31 Each Valve is un-affected by system changes VFD Controller D/P Changes in system pressures due to other valves opening or closing, or the VFD ramping up or down do not affect the control valve. Only the controller changes flow in response to heat load changes in individual zones 31

32 System Advantage What happens at setpoint Stays at setpoint! 32

33 This is an independent test study on the performance of pressure independent control valves done by the Iowa Energy Center. 33

34 I.E.C. Test Twin heating and cooling systems were set up in side by side zones with common exposures in a building. One system uses standard pressure dependent control valves, and the other system uses pressure independent control valves. Each system was monitored for zone temperature control, valve response to control signal, water flow, temperature differential, discharge air, and pumping power. 34

35 Valve Hunting & Control A comparison of actuator travel while holding setpoint in equivalent zones. The blue line is a traditional pressure dependent valve, and the orange line is a pressure independent control valve. Graph starts from a higher demand to a lower demand. 35

36 Maximizing System Performance Test results show how delta-t across the coil oscillates as the standard control valve tries to hold set-point at the lower modulated levels. 36

37 Maximizing System Performance Additionally, we can measure the energy consumption of the pump as the system modulates down. Although we see a drop in both cases, the PICCV provides a greater drop, and greater energy savings over the standard valve. 37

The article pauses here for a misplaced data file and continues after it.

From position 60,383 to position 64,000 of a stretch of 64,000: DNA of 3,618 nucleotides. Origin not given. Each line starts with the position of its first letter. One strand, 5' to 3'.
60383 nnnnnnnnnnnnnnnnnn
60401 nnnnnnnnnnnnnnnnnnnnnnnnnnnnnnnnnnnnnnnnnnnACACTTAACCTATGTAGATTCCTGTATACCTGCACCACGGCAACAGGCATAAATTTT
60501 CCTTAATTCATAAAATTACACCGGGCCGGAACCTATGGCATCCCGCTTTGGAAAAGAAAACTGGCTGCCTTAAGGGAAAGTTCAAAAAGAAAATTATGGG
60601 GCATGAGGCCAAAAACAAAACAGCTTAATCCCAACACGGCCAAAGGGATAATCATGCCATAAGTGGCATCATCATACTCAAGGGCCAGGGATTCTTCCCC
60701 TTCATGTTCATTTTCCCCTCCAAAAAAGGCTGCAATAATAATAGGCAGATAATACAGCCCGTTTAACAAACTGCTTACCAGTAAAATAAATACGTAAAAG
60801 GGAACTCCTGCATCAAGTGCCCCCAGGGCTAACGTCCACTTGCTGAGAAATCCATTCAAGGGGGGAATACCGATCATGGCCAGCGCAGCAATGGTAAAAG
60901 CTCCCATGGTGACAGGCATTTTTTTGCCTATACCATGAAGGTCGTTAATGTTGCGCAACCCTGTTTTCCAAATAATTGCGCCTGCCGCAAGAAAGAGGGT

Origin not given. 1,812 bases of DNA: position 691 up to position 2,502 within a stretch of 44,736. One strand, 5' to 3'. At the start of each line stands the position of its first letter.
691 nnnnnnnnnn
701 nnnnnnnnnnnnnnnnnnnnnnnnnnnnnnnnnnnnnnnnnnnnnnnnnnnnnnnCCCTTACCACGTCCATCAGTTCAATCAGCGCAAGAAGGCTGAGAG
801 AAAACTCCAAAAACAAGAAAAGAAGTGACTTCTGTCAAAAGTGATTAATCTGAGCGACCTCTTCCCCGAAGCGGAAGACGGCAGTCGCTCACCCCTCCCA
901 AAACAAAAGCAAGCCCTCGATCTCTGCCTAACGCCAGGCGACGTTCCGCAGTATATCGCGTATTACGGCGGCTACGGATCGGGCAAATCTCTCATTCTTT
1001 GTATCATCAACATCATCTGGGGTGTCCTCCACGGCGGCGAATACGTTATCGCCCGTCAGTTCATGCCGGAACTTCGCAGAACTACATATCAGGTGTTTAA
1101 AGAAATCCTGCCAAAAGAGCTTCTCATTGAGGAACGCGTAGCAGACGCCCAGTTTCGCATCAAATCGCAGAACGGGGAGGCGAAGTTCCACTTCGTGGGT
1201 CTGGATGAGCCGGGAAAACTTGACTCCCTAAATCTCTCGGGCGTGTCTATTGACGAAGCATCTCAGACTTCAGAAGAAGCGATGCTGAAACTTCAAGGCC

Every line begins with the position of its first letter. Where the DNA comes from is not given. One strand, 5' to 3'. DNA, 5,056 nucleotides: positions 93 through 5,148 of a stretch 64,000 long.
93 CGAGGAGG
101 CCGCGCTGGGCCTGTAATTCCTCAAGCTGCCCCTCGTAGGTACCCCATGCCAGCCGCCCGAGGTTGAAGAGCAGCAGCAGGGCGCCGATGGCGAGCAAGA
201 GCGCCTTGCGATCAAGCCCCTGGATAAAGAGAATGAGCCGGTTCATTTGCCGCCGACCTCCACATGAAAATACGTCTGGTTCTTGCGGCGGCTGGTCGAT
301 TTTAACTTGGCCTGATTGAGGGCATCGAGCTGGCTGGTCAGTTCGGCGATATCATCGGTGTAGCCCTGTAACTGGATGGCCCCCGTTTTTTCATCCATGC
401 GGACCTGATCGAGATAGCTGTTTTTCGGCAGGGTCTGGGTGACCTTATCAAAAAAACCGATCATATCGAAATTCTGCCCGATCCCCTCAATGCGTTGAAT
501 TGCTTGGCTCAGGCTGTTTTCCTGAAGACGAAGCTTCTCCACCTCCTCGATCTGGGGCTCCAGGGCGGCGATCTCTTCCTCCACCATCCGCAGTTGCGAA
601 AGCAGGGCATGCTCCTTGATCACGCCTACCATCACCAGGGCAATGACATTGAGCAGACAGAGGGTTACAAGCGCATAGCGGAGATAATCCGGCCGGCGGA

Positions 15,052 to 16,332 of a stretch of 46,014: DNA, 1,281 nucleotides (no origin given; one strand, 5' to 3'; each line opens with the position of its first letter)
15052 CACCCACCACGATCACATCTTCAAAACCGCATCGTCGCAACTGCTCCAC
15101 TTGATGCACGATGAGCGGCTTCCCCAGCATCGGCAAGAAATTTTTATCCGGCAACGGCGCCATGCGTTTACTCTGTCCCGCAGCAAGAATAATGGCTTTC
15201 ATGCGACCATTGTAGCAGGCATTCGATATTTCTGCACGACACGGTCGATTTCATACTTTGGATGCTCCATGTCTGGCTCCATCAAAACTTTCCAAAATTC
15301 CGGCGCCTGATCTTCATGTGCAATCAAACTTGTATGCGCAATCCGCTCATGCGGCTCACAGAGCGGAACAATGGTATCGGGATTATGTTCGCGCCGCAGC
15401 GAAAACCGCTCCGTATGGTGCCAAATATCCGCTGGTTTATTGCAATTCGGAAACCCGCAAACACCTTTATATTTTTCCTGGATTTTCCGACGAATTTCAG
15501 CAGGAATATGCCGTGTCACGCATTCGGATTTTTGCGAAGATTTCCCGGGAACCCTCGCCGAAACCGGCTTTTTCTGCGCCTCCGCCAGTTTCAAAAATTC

38 Pres. Independent Control Valves Maximizing HW system efficiency Delta T is already High Total flow is not significant We don t vary system flow on HW You can t modulate less than 1 GPM You don t want to modulate less then 1 GPM HW re-heat valves are inexpensive 38

39 Pres. Independent Control Valves Maximizing HW system efficiency Coil response curve is very steep We are focusing on every efficiency area we can We can vary flow on HW VFDs are cost efficient Requirements of condensing boilers? DDC controllers want to modulate re-heat HW re-heat valves are inexpensive By: service Steven Linn labor is not! 39

40 Pressure Independent Control vs. Automatic Flow Limiting Pressure independent valves in addition to limiting the maximum flow, also guarantee a precise flow at each degree of opening, regardless of the system pressure fluctuations across the valve. Flow limiting devices (aka automatic balancing valves, autoflow valves) limit the maximum flow through the valve. At modulated conditions, they function as pressure dependent devices. 40

41 Control Valve w/ Auto Balance Valve 0.8 Cv Electronic Control Valve 3.0 psi 1.4 GPM Auto Balance Valve Selected for: psi P/D A standard pressure dependent control valve of.8 Cv is selected for a 1.4 GPM coil. A 1.4 Auto Balance Valve is selected to balance the system. The Auto Balance (Flow Limiting) Device is active from 2 32 psi drop. 41

42 Test Results November 2005 Measured Flow in GPM Valve Total Circuit Pres. Drop. % Open 5 PSI 5.5 PSI 7 PSI 10 PSI 15 PSI 20 PSI 25 PSI 30 PSI Acceptable Modulation Range Valve Hunting Range Target Flow 1.4 GPM Control Valve: Belimo B209: 0.8 Cv psi 1.4 GPM Auto Balance Valve: FDI AC0050L: psi p/d Note how the automatic balancing valve fights the control valve on flow reduction when circuit pressure drops are higher. The auto balancing valve needs to unload before the control valve is able to reduce flow in the system. This situation can create a significant control hystersis particularly coming off high demand conditions. This is an excellent example of valve authority. With the higher pressure drops across the circuit, the balancing device has much more influence on the circuit flow than the control valve. 42